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The Great Controversy -- Study Guide

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    Chapter 7 — Luther’s Separation from Rome

    1. The time covered in this chapter is from Luther’s birth, in 1483, to the final bull, excommunicating him from the church, issued by the pope in 1520.GC-SG 16.1

    2. As an illustration of the potential powers of consecrated youth, note that at fourteen Luther entered Magdeburg; at eighteen he began studies at Erfurth; at twenty he discovered the Latin Bible. He was twenty-two when he entered the monastery, and he was ordained priest at twenty-four.GC-SG 16.2

    The following year he was called as a professor to the university. He began to preach at twenty-six. His memorable Journey to Rome was made at the age of twenty-seven. He was thirty-five when he made public his ninety-five theses against indulgences. Two years later he was excommunicated.GC-SG 16.3

    3. What is there to commend, and what to question, regarding the parental training of Martin as a boy? 120:3-121:1 [137:3-138:1]
     
    GC-SG 16.4

    4. In analyzing the personal characteristics that marked Luther, memorize the second sentence of the chapter, and note 121:3-122:2; 123:1 [138:4-139:1; 140:3]GC-SG 16.5

    5. As in the case of Saul, the persecutor, so with Luther—the extremely conscientious zeal that marked each while in error, made him a power in the service of God when the light shone into his soul. Trace through the story the gradual enlightenment of his mind. (cf. Philippians 3:5-9; Galatians 1:14) 123:1, 2; 124:2; 128:3; 139:2; 143:1 [140:2, 3; 141:2; 147:2; 160:1; 164:1]GC-SG 16.6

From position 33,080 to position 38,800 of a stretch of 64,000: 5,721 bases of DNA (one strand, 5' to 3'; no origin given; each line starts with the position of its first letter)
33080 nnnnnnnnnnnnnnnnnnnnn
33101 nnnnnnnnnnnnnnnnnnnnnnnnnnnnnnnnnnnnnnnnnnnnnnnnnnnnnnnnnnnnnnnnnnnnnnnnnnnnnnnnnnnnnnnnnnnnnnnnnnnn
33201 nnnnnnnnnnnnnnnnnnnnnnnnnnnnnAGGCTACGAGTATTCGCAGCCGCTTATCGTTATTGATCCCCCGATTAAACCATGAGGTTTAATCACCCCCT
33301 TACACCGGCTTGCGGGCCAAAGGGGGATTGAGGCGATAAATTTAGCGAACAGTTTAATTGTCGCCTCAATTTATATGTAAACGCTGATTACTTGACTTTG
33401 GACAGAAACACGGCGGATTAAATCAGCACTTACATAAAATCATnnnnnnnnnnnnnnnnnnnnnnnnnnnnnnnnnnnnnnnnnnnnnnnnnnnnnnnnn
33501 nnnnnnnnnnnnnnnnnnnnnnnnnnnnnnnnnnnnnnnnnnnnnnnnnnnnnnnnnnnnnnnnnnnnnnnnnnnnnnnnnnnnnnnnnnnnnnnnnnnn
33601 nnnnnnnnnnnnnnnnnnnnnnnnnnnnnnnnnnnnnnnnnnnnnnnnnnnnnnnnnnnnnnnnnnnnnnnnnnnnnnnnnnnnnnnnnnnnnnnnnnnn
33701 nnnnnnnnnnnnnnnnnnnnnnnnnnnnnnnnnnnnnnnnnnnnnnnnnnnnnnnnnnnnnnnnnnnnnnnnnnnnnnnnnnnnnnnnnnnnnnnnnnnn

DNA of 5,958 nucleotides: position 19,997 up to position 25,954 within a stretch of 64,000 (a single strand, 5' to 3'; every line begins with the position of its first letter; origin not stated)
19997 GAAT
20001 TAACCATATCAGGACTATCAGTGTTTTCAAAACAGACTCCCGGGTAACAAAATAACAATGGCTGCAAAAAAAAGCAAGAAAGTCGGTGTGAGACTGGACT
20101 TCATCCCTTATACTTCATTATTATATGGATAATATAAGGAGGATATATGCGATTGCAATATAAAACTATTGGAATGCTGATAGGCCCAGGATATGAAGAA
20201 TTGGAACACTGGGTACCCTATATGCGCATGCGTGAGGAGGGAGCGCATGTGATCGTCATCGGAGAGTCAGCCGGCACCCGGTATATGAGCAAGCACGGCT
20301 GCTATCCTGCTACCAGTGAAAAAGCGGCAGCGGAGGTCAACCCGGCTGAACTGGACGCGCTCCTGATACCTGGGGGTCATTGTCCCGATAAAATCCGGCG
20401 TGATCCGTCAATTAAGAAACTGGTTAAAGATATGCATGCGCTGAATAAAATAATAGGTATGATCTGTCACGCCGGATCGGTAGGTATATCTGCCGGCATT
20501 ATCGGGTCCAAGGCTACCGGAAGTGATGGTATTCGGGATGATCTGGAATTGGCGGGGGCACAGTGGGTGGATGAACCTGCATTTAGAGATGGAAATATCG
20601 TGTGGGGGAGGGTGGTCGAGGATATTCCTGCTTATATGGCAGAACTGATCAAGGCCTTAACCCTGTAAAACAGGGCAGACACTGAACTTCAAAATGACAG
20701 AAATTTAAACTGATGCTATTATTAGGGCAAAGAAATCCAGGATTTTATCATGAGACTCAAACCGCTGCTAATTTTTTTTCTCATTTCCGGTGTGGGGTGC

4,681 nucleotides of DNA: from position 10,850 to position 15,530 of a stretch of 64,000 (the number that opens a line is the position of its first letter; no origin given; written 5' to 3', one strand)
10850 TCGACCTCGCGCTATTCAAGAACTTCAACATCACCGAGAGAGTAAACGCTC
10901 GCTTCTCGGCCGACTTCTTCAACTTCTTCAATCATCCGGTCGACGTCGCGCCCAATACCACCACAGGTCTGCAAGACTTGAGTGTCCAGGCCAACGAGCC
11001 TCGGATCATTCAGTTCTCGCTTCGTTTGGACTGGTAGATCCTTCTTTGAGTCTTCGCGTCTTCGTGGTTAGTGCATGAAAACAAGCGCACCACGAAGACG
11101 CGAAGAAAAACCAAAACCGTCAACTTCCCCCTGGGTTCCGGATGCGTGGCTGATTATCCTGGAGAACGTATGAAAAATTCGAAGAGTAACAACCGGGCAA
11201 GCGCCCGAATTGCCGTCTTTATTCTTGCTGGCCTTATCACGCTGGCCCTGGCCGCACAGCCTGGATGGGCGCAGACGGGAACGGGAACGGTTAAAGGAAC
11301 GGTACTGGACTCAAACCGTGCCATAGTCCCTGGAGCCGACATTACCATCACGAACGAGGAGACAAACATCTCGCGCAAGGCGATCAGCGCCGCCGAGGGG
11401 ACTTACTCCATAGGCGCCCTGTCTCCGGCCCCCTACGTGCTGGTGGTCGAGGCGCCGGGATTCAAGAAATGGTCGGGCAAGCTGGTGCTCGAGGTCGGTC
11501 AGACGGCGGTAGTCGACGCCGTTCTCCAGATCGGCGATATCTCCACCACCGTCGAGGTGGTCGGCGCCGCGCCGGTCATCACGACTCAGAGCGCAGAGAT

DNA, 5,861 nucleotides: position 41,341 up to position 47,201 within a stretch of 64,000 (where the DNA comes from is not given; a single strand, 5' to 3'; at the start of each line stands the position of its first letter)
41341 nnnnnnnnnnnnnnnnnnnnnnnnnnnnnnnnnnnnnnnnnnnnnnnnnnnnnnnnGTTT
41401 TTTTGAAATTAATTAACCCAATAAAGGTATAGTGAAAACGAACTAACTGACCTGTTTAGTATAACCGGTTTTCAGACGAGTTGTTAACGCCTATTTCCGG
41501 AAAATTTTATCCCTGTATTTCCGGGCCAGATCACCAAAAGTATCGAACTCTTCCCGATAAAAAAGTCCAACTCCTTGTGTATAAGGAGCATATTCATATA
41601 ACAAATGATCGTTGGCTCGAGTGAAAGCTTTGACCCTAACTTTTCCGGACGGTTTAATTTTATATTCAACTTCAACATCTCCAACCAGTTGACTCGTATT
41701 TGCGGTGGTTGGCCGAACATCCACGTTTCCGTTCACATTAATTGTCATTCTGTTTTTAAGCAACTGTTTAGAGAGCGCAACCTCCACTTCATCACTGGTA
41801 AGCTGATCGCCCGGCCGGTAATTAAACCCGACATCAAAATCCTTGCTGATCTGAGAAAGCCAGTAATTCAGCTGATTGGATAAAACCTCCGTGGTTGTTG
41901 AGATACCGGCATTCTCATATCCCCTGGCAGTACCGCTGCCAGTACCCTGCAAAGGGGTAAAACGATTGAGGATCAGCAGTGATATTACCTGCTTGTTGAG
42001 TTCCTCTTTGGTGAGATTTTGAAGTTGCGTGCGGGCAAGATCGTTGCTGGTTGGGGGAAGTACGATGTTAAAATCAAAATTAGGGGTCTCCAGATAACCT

6. While Luther constantly appears in the foreground, others were used of God to act as wise counselors, spiritual helpers, or protectors. 123:3; 134:2; 147:3; 138:3; 140:2 [141:1; 154:2; 158:2; 159:2; 160:4]. As an illustration of how God used men who tended to opposite extremes to make them mutually helpful in His work, see “Early Writings,” 224:1, 2.GC-SG 16.7

    7. What was Luther’s own attitude toward the subject of Christian education? 125:2; 132:2; 139:1; 140:5 [143:2; 152:1; 159:4; 161:3:]
     
    GC-SG 17.1

    8. What evidences may be found of a great lay movement in behalf of the new-found truths? 133:1; 139:1-3; 141:1 [152:3; 159:4-160:2; 161:4]
     
    GC-SG 17.2

    9. Wycliffe and Luther were marvelously protected in their work. Huss and Jerome suffered martyrdom early in their career. The death of some, the courageous lives of others, equally contributed to the purposes of God. Whether or not the reformer paid with his life, he did in his heart offer himself to God for life or for death. (Philippians 1:20) 134:3; 137:3; 140:1; 141:2 [154:3; 158:2; 160:3; 162:1]GC-SG 17.3

    10. Even Luther was at times troubled with doubts regarding his work. How did he overcome them? 143:1 [164:1].
     
    GC-SG 17.4

    11. What practical lessons are drawn from this portion of Luther’s mission, in pointing out conditions parallel to our own time? 143:3-144:1 [165:1, 2]
     
    GC-SG 17.5

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